IS THIS BLENDED-LEARNING, OR ANOTHER THING?
12th International Conference on Education and New Learning Technologies
Currently, there are many forms of online use to support training, education and information dissemination. There have been some misconceptions about the concept of distance learning, online learning, mixed learning, hybrid learning; and we may not be able to arrive at a definitive definition of the concept. However, based on some conceptual frameworks, we hope to clarify these concepts, in the context of the development of Online Learning courses at our university. The main objective of this presentation is to be able to have a definition and a context that can frame this model, to understand the way our institution uses online content in order to promote learning by university students. Online learning in higher education is often indicated as an alternative in a complementary model, in planning and organizing and increasing the quality of face-to-face teaching/learning activities. Even so, there is still some resistance to its adoption by some segments of teachers, partly because they are unaware and unable to operate digital technological tools, and to use them to implement pedagogical innovation. Additionally, we identified resistance to online teaching and learning strategies associated with the fear that they might relegate the teacher's role to a secondary level, shifting the learning axis to the student. Our university currently uses an internal platform developed for online learning, supported by short courses, which are complementary to face-to-face classes. The disciplines involved in this offer are part of the range of cross-curricular units (in soft skills), the frequency of which occurs in the first year of the degree programs. The structure of these online courses comprises two parts: a) a set of expository video modules, which cover the main theoretical contents of each course, and b) an online questionnaire evaluation process (online quiz), which must be completed immediately after viewing one of the video modules, in order to evaluate the contents retained by the student. To transition to the next video module of the same Course Unit, the student must necessarily obtain a minimum percentage of classification in that quiz. As the third component of this model we can consider the moments of teaching and learning in person, in which both students and teachers have the opportunity to monitor and consolidate the learning process. This stage is based on the content and moments of assessment previously carried out through online tools, which enhance dynamics that stimulate and increase the construction of spaces for dialogue and debate, being supported by practical exercises. This model proves to be particularly relevant in the development and application, by students, of soft sklils highly valued in recruitment processes and in their future work contexts.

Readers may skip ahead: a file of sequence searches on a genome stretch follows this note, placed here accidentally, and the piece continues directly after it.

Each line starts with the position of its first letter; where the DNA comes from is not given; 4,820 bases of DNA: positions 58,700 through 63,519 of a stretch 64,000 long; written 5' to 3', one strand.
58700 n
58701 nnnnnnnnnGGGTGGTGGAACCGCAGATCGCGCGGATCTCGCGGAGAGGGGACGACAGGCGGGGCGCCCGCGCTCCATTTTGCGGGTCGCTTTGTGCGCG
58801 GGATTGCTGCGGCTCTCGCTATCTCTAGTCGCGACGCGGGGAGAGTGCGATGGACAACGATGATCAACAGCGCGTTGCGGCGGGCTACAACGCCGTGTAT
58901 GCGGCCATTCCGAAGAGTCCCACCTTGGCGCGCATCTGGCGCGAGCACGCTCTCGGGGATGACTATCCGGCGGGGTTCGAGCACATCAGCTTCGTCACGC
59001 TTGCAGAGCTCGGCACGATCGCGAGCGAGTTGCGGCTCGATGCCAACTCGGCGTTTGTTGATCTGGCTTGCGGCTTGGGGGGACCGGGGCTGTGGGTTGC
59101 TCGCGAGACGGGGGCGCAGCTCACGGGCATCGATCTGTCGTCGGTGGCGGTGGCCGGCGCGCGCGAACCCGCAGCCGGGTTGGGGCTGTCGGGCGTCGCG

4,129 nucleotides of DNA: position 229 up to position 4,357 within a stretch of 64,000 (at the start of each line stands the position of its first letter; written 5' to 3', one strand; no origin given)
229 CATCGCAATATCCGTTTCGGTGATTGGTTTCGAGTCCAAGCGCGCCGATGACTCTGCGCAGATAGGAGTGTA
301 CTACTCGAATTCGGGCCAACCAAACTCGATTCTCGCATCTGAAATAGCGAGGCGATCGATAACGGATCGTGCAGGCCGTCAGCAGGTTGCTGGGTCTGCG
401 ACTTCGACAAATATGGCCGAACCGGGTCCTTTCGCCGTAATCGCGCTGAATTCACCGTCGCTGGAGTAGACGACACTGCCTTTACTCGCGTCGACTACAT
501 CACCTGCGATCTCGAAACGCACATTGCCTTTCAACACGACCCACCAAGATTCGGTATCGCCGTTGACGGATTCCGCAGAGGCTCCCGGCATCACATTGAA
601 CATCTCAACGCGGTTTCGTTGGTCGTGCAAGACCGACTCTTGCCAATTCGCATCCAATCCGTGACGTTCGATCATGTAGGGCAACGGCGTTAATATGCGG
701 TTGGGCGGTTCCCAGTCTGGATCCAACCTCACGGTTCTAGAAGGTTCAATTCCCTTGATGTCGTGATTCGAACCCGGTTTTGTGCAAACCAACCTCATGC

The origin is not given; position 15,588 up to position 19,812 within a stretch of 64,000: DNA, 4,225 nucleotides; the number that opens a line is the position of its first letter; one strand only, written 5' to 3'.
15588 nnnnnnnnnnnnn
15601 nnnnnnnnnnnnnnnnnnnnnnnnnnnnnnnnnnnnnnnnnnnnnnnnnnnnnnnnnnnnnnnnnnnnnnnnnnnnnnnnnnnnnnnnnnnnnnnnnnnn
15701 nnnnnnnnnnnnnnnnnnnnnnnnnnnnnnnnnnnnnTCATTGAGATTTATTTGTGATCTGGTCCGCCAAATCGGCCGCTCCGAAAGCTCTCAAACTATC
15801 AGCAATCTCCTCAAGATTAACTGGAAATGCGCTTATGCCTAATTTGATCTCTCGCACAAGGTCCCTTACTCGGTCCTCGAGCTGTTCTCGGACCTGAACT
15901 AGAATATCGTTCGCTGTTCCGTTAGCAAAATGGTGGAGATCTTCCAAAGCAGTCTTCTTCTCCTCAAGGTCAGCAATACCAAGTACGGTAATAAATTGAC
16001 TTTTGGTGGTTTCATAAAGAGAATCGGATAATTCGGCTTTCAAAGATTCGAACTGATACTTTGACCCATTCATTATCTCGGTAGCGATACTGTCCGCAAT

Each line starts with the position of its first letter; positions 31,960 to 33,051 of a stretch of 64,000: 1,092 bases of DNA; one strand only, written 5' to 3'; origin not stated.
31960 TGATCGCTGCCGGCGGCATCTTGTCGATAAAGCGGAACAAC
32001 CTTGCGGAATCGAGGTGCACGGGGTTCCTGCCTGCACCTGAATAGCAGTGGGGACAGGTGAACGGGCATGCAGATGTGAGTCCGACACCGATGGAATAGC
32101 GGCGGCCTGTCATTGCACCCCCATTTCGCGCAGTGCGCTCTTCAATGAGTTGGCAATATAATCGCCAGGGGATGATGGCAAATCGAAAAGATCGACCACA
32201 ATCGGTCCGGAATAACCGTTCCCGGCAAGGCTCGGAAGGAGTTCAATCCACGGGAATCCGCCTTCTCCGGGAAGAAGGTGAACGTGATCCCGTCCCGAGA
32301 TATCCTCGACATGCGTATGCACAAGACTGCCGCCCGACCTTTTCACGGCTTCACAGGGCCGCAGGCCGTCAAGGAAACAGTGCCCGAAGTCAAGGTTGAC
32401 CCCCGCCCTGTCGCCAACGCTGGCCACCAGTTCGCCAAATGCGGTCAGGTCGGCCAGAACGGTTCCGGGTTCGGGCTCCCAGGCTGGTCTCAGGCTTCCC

Blended-learning,higher education,online learning.